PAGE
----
Biomet manufactures a number of products, including metal-on-metal hip replacement systems. Some patients have been reporting problems with their Biomet metal-on-metal hip implants, requiring them to need surgery to fix the problem. If you’ve experienced problems with your hip implant, contact our defective hip implant lawyers for a free review of your case. We may be able to help you get compensation for your suffering.
Biomet M2a Hip Implants
Biomet Orthopaedics began to manufacture its M2a hip implants in May 1996. Since then, five more types of metal-on-metal hip implants in the M2a line have been produced, the latest being the M2a-Magnum™ which was introduced in February 2006.
The Biomet M2 a hip implant is made to replace the hip of persons whose own hip has degenerated due to injury or arthritis. The implant is composed of structures that mimic the person’s natural hip joint:
- The hip socket or acetabulum
- The ball or femoral head
- The stem which is attached to the femoral head and is inserted into the thigh bone or femur (in the natural structure, the thigh bone ends with the femoral head on top)
The implant, like the prosthesis, is a true ball and socket joint. The ball rotates within the artificial socket as the patient moves.
The Biomet M2a ball and socket implant in recent years has been made of a metal alloy, a combination of Cobalt, Chromium and Molybdenum. But these implants have been found to cause some serious risks.
Some of the complications have been linked to the metal-on-metal components; the metal parts shed tiny particles of debris as they rub against each other when the person moves the hip. This metal debris can inflame surrounding soft tissues and also build up in the blood, causing an increase of metal ions in the blood stream. This is a concern to doctors and researchers. This is such a concern, in fact, the FDA has ordered companies that produce metal-on-metal hip implants to conduct studies about the safety of these implants.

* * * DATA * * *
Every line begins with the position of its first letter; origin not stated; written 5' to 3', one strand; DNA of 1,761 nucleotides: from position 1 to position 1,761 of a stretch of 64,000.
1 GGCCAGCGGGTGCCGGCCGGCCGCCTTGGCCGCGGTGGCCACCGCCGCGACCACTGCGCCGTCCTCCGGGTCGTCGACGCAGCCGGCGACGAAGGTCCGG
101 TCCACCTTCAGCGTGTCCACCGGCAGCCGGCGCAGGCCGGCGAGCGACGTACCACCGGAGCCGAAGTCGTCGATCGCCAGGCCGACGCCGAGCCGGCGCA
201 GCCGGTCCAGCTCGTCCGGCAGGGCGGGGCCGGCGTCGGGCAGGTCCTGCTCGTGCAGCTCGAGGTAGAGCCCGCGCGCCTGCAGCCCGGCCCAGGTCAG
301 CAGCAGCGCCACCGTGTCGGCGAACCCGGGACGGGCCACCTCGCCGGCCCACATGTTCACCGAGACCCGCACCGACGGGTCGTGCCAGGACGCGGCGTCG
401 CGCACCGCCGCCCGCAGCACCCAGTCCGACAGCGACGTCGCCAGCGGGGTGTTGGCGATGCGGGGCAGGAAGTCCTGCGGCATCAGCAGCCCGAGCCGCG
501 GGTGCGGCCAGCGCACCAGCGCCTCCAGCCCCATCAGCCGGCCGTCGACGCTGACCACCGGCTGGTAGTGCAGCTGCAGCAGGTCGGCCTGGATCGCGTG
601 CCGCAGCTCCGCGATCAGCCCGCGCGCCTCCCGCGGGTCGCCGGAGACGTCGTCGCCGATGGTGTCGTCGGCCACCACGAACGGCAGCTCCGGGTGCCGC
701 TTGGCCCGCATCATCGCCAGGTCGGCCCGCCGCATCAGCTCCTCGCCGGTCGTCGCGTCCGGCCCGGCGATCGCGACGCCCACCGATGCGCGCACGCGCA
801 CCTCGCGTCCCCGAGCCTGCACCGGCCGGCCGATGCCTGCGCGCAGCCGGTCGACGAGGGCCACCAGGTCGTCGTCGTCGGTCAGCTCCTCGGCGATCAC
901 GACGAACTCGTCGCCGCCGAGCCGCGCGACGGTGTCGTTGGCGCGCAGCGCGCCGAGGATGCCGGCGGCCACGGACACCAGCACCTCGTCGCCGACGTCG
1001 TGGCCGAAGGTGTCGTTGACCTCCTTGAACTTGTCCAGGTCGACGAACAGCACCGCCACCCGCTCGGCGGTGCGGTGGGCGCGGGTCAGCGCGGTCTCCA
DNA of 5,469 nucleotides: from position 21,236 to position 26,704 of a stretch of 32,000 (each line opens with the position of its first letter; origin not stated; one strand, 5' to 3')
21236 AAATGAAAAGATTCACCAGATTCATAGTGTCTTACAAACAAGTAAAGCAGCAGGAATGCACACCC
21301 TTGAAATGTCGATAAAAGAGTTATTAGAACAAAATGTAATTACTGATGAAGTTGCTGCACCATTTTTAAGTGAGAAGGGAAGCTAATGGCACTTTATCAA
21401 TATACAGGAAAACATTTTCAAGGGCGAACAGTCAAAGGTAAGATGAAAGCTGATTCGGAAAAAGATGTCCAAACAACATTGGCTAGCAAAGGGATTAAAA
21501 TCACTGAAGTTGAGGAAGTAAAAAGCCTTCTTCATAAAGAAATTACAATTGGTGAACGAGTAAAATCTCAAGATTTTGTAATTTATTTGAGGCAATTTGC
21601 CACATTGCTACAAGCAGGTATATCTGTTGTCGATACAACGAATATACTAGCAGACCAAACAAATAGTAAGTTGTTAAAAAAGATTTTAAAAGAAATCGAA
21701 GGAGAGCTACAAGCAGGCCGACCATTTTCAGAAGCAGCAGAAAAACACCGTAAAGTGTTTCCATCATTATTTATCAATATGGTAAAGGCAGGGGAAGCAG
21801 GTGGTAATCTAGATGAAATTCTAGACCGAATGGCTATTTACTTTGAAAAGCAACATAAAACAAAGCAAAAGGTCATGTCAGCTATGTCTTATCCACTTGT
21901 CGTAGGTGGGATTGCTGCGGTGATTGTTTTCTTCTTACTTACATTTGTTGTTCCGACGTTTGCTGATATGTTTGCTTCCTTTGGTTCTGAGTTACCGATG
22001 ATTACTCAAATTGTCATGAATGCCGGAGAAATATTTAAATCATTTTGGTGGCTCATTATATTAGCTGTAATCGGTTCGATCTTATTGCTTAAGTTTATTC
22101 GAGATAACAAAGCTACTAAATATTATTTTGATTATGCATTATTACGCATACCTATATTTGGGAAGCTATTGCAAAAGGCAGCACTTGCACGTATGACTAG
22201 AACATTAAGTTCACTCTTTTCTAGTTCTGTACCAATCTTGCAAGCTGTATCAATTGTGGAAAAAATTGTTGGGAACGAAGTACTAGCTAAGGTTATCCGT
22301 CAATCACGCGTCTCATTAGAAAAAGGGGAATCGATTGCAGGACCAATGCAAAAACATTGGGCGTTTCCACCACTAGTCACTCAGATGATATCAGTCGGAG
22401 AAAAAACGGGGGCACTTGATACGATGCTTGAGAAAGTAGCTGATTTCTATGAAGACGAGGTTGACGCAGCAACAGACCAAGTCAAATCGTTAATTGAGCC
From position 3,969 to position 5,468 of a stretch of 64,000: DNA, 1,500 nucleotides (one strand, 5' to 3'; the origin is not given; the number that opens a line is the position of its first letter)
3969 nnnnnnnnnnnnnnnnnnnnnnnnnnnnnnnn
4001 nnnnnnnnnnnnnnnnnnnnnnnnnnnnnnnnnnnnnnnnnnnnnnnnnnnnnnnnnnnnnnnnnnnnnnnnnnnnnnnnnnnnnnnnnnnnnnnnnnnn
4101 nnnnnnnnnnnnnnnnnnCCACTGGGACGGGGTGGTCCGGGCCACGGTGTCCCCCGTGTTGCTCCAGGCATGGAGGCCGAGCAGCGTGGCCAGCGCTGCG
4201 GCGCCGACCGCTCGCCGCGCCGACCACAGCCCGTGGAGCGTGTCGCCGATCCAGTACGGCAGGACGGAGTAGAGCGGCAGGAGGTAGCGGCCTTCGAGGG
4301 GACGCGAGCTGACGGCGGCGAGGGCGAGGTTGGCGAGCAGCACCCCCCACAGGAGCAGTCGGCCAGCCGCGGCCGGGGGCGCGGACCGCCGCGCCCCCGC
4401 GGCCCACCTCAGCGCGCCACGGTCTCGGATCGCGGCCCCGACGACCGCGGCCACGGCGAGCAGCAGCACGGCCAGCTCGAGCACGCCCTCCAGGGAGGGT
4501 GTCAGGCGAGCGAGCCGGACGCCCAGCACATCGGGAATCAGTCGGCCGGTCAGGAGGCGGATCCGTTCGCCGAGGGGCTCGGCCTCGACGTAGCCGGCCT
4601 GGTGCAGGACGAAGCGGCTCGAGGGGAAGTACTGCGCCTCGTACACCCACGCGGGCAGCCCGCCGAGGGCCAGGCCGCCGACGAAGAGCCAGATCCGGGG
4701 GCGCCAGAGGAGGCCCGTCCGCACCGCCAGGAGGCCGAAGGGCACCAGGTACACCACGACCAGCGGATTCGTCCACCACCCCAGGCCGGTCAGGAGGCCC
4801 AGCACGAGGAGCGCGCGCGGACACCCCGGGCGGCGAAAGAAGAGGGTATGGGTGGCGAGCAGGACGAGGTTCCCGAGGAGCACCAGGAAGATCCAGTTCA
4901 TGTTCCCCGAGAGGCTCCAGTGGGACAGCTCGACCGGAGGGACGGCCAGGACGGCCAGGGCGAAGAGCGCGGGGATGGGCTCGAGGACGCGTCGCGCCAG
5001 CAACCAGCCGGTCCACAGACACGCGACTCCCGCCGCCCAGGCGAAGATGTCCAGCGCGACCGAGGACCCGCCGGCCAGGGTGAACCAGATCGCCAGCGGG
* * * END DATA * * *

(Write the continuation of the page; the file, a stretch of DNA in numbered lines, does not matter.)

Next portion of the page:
Risk of Failures
Previous hip implants that are made from ceramic or hard plastic parts typically last 15 years or longer. The medical journalThe Lancet published a study of the longevity of metal-on-metal hip implants that showed these failed at a six percent rate in five years. This compares to a failure rate of 1.7 to 2.3 percent seen in their plastic or ceramic counterparts.
Complications and Revision Surgery
A number of reasons account for the failure of the metal-on-metal hip implants. These include:
- Tissue necrosis (death)
- Increased levels of cobalt and chromium ions in the blood (the ions sometimes spread to other organs and tissues distant from the implant site including the lymph nodes, spleen, liver and kidneys; some researchers also have been concerned about the debris shed from the prostheses being linked to cancer)
- Pain at the implant site (sometimes this pain will spread to the groin and back)
- Osteolysis (bone loss)
- Collection of fluids and formation of solid masses around the hip joint
- Dislocation of the joint
- Fracture of a part of the implant
Revision surgery is the surgery that is done when a hip implant fails and a new one is inserted in its place. Revision surgery usually is more difficult for the doctor to perform and less successful than the original surgery. Much of this is because of destruction of tissue and bone at the implant site.
Corrosion where the femoral head meets the stem of the implant that is inserted into the thigh has been a problem. Also, larger femoral heads may be used, which present their own set of problems such as not fitting properly or dislocating.
A lawsuit filed May 30, 2012, in the U.S. District Court for the Southern District of New York, claims that more than 350 adverse event reports having to do with the Biomet hip replacement have been filed with the U.S. Food and Drug Administration against Biomet.
Talk to a Hip Implant Lawyer
If you’ve had problems with your hip implant, requiring you to go through a painful revision surgery, you may be eligible for financial compensation. To learn more, contact our defective hip implant lawyers today.